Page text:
In her college days she used to write small stories, personal essays, news articles, scripts, reviews. As life moved forward, she was drifted along and forced to blend with the flow. She simply forgot that she had the desire to write. No matter good, bad, average, non worthy of being published but at least she had an urge to write; and might even be recognized for it someday. As time passed, life took a different turn and things changed for her. She was occupied in taking care of trivial things, her priorities changed with the passing years. She started serving others, she became busy living up to their expectations and thought that’s what she was supposed to do and be; be a good girl!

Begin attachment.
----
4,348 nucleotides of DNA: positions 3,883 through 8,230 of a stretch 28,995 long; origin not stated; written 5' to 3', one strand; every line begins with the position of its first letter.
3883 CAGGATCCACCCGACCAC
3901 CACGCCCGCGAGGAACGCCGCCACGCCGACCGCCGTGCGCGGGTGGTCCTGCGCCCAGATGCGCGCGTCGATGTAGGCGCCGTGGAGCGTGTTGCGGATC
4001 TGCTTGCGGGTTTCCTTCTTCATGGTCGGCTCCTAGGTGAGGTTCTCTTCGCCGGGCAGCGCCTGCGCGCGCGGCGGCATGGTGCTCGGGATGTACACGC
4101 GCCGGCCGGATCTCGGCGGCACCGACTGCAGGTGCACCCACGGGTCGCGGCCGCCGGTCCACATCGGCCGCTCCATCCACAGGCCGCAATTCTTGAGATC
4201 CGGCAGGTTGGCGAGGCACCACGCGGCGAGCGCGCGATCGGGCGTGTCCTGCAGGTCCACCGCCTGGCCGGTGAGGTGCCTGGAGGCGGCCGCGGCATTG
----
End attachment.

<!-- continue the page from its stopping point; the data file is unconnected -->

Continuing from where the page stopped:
One evening she got a text from an old acquaintance who wanted to discuss a project with her. He contacted to enquire if she was still active as a writer. After receiving the text, she was startled for a moment and replied in haste, ‘Yes, I am ‘ which was a lie. She was amazed and disturbed at the same time with this text message. She was amazed because people still remember her as a person with writing skills; and disturbed because she had completely forgotten that she had a special skill. How can she let slide something of that significance, where was she lost, what was she doing all these years, what kept her occupied or what kept her away? What was she busy with that she over looked the desire to be identified. She must have been very busy indeed; yes she was truly very busy. She was busy playing the good girl.